Consider the network with the following trivial topology, which is a subset of a real network:
Server A is on VLAN 1, physically connected to port 1 on the switch. Server B is on VLAN 2, physically connected to port 8 on the switch. There is also an uplink/trunk port connected to port 4 on the switch.
The configuration of the switch is given in the screenshot below:
Server A is given PVID 1, but is also a member of tagged VLAN ID 2 (2T). Thus it should allow egress and ingress of frames tagged with VLAN ID 2 on physical port 1.
Server B is given PVID 2, which should tag all frames with VLAN ID 2 on ingress.
With this in mind I'm expecting server B to be able to ping server A. But this is not the case, server B cannot reach server A. Traffic on port 4 with tagged VLAN ID 2 also cannot reach server B.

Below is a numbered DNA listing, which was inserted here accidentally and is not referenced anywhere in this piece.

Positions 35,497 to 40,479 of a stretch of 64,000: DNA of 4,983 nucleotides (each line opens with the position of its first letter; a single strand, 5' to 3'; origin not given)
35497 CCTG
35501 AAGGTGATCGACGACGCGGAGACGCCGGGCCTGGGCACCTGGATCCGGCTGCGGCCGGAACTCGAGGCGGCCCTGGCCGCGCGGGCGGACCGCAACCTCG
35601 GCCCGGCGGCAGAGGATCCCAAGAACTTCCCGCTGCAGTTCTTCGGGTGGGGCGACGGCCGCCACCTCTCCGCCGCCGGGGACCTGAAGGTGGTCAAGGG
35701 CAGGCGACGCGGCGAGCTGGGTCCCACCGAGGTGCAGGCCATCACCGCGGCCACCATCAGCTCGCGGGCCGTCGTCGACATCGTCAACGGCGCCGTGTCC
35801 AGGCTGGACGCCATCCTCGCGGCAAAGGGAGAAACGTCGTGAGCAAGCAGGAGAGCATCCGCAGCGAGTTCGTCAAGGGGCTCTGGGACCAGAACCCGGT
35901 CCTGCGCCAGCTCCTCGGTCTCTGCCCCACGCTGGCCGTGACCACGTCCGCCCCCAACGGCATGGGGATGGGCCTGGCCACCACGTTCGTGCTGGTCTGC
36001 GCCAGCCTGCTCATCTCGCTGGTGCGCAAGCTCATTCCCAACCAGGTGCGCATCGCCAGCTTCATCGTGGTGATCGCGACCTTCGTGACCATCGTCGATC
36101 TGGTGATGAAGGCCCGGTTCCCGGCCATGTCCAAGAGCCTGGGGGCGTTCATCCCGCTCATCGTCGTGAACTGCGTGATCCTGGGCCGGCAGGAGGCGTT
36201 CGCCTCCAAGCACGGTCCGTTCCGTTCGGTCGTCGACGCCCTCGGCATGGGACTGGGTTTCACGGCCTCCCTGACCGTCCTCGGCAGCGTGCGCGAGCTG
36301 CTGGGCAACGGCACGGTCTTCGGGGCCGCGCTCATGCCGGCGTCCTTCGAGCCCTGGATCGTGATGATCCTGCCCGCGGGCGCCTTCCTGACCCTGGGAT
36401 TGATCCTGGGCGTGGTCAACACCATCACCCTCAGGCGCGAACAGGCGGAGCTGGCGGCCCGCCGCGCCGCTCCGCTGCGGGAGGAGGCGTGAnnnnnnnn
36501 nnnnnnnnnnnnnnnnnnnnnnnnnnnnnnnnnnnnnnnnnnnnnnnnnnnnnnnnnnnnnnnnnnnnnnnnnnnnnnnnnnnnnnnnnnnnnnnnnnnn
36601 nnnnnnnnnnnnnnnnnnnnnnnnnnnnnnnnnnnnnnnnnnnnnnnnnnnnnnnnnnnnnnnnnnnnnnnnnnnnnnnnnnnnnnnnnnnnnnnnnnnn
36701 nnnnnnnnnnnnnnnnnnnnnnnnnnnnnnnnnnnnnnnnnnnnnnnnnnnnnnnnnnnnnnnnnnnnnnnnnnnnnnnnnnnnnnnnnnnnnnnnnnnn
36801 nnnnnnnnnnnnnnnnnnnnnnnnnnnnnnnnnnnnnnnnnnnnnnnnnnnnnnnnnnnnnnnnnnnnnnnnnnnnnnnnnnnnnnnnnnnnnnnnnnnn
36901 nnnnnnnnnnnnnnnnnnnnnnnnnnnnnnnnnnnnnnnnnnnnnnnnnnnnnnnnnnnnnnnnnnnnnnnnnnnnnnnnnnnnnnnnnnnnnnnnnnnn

My question is what is it with this configuration that prevents the switch from passing along tagged VLAN ID 2 traffic to port 1? Is it my misunderstanding of how VLAN works? If so, what is wrong with my understanding, and what is the correct setup?
It did occur to me that port 8 is only a member of VLAN ID 2, and traffic tagged with VLAN ID 1 (as in the ICMP echo reply which it is waiting for) would not pass through, making the connection unidirectional. But even after tagging port 8 with VLAN ID 1 (making it 1T,2U) there was no difference. Server B still couldn't ping server A.